Important Announcements:

TDOE Releases Next Round of Explainer Resources for TISA, the Tennessee Investment in Student Achievement

Detailed Information on Proposed Student-Based Public School Funding Formula 

NASHVILLE: The Tennessee Department of Education released additional resources about the Tennessee Investment in Student Achievement (TISA) to explain how the proposed student-based public education funding formula meets each student’s needs, funds students for success, and encourages transparency and accountability.

Starting in the 2023-24 school year, the TISA would invest an estimated $9 billion in education funding for the state, including state and local funds, which would include an additional recurring state investment of $1 billion. The TISA is designed to empower each student to read proficiently by third grade, prepare each high school graduate for postsecondary success, and provide resources needed to all students to ensure they succeed.

“The Tennessee Investment in Student Achievement would recognize and fund the needs of each individual Tennessee student while providing parents and families with detailed information on how their child is being funded through a student-based public school funding formula, which will put each student on a path to success and increase transparency in our education system,” Commissioner Penny Schwinn said.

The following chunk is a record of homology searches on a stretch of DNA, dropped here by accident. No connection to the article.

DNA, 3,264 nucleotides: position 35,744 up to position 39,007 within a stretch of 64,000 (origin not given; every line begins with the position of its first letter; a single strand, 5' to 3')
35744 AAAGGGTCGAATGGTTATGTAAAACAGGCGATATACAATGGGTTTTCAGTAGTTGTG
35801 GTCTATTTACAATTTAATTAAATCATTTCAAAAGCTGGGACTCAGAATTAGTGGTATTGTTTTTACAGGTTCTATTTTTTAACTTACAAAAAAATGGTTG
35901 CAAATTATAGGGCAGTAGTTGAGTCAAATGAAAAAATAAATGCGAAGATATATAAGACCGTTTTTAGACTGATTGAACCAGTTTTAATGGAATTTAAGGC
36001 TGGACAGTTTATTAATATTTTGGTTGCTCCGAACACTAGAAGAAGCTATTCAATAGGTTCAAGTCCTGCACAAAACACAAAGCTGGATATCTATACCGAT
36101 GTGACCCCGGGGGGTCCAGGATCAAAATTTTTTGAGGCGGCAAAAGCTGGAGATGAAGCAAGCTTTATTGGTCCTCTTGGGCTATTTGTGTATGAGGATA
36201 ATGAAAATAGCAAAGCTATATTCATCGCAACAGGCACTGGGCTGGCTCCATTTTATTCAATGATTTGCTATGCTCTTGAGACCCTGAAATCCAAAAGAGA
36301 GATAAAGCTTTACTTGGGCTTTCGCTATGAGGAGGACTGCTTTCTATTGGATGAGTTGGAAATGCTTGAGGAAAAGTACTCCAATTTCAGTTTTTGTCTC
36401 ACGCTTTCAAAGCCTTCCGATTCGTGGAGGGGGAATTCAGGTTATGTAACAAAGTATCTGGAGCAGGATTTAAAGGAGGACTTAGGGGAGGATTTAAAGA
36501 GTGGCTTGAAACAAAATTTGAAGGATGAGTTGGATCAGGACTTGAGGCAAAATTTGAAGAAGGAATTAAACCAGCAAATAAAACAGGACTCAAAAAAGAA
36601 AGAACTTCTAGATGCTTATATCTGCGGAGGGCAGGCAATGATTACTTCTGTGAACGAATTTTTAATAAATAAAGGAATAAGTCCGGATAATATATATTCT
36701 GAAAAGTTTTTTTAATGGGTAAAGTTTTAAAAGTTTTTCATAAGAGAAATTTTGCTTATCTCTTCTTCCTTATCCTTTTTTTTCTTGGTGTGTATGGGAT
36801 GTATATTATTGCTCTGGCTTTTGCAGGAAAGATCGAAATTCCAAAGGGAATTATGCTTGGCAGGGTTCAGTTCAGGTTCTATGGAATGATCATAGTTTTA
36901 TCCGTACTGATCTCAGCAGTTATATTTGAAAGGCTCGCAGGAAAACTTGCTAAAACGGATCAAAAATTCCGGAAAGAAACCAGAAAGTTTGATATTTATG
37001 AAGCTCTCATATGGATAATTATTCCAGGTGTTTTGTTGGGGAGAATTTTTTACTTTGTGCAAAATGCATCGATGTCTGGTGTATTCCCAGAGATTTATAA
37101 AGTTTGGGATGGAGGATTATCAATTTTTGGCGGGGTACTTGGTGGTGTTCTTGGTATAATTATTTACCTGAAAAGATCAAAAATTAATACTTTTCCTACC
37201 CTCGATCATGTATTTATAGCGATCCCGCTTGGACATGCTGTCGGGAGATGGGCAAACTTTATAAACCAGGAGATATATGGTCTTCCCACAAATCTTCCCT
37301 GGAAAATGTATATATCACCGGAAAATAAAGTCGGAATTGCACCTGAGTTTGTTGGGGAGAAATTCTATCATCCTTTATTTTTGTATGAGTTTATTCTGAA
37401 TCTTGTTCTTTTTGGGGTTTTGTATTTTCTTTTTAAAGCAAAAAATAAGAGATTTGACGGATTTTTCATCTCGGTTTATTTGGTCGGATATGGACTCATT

Many resources are available at including:  

  • Additional TISA By the Numbers: This PowerPoint provides a detailed breakdown of figures related to Tennessee education, the public engagement process and the proposed new student-based formula. 
  • Outcomes and Accountability: This overview provides details on how student-based funding encourages reporting and acknowledges student growth and improvement. 
  • Funding for Each Student’s Needs Video: Hear from members of the 18 funding review subcommittees on how the TISA will fund each student’s needs.

Last fall, Gov. Lee announced the state would review its public school funding formula. The Tennessee Department of Education and the General Assembly convened 18 funding subcommittees, organized a legislative steering committee, and provided over 1,000 opportunities for the public to engage, including 16 public town halls and local match conversations across the state. This January, Lee and Schwinn released a draft framework for the new student-based K-12 funding formula, which incorporated input from thousands of Tennesseans.

To learn more about student-based funding, Tennessee’s recent public engagement process and subcommittee recommendations, and to access additional resources, visit the department’s website

For Tennessee Department of Education media inquiries, contact

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